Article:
What does an exporter tool do?  Well, first it lets you export your data.  Lets say you are looking for a job, you live somewhere conservative, and just to be super duper safe you want to take down your Fetlife profile.  But maybe you’ve used it extensively for years and you don’t want to lose everything you’ve written.  Well, now you have a backup option, go you!
The part that people seem to find frightening though, is that this also makes their content searchable.  In its current iteration, I believe, it makes content that you created and then exported searchable if and only if you then post it somewhere outside of Fetlife, like a website you create.  That is to say, if you do extra work to make it searchable then it will be searchable.  What people fail to note, however, is that this content was already public.  Your data was already vulnerable, there was nothing to protect it besides hobbled search capabilities, and as I’ve said before your biggest security threat is someone who knows you, and they know how to find you.

So what’s the takeaway here?
If the idea that Fetlife is completely open access once you’re inside A) makes sense to you (you know what that means) and B) doesn’t surprise you (you knew this was the case) then you are probably already treating Fetlife in a way that protects your privacy namely by not creating and sharing content you don’t want your mother and your boss to see.  Either that, or you’re very comfortable with your mother and your future or current boss seeing naked pictures of you on the internet.

If, however, the above doesn’t apply to you, then you need to know that anyone with a Fetlife account can access any content you create.  Furthermore, you need to know that the only thing stopping them from posting things like screen captures of things you’ve posted or from downloading and reposting your images, technically speaking, is goodwill.  Yes, doing so will violate the Terms of Service, but violating the TOS will simply have that account banned from Fetlife, forcing the user to rather inconveniently make a new account.

And finally, if you are a digital native and unsure as to why this post needs to exist, consider that Fetlife’s user base includes a population that is very experienced with BDSM but not very experienced with the internet.  Not everyone understands that a walled garden is a faulty privacy model.


Written by kinkinexile

June 29, 2012 at 1:25 pm

Posted in advice, privacy, the web

6 Responses

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  1. […] Getting Beneath the Skin of BDSM in the Bay AreaThe rise of the erotic novel | Marie ClairvoyantFetlife privacy or lack there of «  Kink in exile16 Years of Making Porn as a BDSM Villain with Tim Woodman | ELM Avenue Show – Adult Industry […]

  2. […] in the mean time there seems to be yet another scandal in Fetlife land.  I’ve posted about Fetlife’s lack of privacy before and Maymay beat me to pinpointing the dangers of Fetlife by at least a year, but there seems […]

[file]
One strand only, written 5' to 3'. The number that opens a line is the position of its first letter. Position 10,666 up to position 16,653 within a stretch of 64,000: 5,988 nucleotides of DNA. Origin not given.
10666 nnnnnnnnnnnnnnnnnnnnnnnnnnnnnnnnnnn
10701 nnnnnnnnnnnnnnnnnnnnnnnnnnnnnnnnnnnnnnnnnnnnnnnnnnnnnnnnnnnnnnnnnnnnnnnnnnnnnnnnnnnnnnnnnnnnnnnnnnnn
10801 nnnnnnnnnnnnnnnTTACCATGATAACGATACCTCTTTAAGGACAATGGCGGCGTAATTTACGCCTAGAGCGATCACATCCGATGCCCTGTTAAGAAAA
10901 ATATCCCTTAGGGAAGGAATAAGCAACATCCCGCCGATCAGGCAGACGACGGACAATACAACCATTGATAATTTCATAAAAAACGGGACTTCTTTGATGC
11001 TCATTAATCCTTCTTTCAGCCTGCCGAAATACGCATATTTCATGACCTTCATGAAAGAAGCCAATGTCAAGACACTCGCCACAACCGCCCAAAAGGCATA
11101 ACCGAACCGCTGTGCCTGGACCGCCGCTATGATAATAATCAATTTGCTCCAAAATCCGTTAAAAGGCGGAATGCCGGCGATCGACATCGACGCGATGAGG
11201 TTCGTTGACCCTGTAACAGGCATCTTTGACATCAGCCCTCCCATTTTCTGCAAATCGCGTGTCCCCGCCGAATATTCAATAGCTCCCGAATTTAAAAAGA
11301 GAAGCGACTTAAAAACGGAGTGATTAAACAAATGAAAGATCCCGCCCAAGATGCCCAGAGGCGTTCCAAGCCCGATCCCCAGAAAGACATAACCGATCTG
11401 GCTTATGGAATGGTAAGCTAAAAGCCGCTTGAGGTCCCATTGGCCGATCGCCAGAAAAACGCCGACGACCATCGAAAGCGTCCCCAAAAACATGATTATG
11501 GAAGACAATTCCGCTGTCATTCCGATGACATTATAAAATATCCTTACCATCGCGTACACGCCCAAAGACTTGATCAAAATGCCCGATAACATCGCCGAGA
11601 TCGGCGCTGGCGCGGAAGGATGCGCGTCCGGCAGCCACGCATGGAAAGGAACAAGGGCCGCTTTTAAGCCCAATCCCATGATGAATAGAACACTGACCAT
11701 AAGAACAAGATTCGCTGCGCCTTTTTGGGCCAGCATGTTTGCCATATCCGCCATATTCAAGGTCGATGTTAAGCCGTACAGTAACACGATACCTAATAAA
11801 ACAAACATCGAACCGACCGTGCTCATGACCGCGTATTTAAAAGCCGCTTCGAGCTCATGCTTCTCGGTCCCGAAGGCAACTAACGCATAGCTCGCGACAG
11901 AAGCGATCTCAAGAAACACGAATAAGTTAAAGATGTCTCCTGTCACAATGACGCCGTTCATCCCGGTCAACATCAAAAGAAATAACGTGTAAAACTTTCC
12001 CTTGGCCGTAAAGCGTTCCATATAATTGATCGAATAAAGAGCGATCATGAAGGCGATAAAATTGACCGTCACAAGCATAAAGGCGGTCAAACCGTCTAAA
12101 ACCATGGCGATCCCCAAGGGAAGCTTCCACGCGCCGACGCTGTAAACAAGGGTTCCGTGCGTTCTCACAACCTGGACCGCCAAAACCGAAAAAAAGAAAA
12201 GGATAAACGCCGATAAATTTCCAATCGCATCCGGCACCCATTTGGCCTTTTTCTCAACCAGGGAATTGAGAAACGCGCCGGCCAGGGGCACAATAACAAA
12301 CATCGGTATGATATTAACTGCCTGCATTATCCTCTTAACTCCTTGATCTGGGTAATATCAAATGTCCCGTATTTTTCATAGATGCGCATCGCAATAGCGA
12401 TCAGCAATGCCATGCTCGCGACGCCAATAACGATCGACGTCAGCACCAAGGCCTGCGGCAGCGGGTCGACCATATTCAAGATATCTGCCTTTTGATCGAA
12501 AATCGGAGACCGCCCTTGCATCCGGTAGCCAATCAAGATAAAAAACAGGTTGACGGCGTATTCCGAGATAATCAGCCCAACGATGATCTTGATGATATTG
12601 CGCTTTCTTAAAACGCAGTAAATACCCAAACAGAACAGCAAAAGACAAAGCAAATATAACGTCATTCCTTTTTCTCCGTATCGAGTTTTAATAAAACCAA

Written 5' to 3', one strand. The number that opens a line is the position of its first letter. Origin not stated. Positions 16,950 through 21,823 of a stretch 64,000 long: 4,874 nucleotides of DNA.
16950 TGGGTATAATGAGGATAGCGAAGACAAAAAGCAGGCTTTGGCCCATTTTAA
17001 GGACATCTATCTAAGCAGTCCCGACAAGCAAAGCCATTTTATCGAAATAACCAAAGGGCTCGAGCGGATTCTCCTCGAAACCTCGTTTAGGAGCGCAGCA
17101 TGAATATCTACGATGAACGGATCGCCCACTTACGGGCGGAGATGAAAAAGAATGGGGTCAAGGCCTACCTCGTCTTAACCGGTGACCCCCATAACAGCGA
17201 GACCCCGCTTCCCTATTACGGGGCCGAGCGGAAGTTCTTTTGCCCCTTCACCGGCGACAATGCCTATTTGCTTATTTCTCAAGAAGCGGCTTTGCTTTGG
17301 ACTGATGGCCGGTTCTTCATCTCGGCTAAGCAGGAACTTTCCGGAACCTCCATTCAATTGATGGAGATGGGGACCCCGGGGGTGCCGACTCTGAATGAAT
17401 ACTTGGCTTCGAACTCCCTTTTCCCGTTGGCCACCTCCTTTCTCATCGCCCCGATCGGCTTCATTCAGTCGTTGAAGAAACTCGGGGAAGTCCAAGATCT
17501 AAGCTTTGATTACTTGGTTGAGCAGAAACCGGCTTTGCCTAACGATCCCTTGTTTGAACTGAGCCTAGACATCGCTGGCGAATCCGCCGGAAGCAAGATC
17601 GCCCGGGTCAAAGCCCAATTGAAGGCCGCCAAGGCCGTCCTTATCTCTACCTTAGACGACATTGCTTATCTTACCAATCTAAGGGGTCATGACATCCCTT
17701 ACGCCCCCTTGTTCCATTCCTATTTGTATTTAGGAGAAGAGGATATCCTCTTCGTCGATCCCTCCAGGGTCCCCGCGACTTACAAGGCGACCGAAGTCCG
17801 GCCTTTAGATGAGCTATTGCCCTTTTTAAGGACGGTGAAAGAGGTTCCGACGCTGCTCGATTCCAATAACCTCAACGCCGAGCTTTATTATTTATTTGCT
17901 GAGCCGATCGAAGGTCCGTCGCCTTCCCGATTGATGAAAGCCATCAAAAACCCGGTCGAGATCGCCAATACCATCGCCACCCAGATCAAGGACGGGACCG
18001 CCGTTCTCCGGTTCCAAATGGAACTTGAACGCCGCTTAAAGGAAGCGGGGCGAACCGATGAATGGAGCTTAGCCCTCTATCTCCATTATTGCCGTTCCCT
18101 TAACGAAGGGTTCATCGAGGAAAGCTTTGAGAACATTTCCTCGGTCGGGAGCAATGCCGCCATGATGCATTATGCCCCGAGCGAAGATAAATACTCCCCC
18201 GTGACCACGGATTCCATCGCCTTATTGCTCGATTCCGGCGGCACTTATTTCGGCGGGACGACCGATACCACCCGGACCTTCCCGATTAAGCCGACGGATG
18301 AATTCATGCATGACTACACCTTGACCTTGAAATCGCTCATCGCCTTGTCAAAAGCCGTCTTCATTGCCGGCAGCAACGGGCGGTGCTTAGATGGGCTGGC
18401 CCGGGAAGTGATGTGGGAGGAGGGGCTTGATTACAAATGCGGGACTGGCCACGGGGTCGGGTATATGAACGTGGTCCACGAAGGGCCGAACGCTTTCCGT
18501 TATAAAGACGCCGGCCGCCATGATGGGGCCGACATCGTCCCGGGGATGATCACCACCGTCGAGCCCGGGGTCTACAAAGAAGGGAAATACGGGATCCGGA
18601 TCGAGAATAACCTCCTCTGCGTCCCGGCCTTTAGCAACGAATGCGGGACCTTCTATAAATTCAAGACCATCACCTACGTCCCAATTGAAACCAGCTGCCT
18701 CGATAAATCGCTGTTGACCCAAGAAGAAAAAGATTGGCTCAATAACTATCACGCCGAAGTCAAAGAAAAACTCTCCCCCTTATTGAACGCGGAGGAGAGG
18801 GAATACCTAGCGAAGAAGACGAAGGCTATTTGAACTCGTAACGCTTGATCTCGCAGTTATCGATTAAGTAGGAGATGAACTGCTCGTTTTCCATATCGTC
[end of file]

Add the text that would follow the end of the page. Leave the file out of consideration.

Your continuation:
3. […] her blog and MayMay’s. I haven’t traveled back too far in their archives, much of their recent writing has been on the aforementioned privacy concerns on FetLife and the kink community at […]

  4. Very true. Our whole community was effectively “outed” recently by the occurrence of a fetish ball that was attended by primarily young vanilla students. Fetlife was advertised / mentioned several times on Ball Facebook pages etc., and of course the result was non-kinky students (who were at the ball primarily as a “dress up event”) creating a gazillion profiles on fet. Instant access to all the genuine kinksters and “outing” of us all.

    I found out about this by a friend at my gym commenting on my profile – she’s a non-kinky student who attended the ball, signed on to fetlife as suggested / advertised, then found my profile (she guessed it was me, and our community is small). Yay 😦 In my case I didn’t really care, but it highlighted just how non-private Fet is.

    Aphrodite Priestess

    May 20, 2014 at 2:20 am

    • Aphrodite, sounds like Fetlife’s website architecture, which provides no user to user protections (something like making posts and event RSVPs friend only) combined with their irresponsible marketing of the site as secure and for kinksters only – while it is clearly a public site on the public Internet – led to some uncomfortable situations!


      June 9, 2014 at 7:23 pm

      • It really did! Like I said, it didn’t bother me personally (I’m very “out”), but some people were not happy with the disclosure. Fet really has no security at all – like every internet forum that I’m aware of – but people who are less internet-savvy feel like it’s private, and the resultant mix can cause problems. Not good.

        Aphrodite Priestess

        June 9, 2014 at 8:41 pm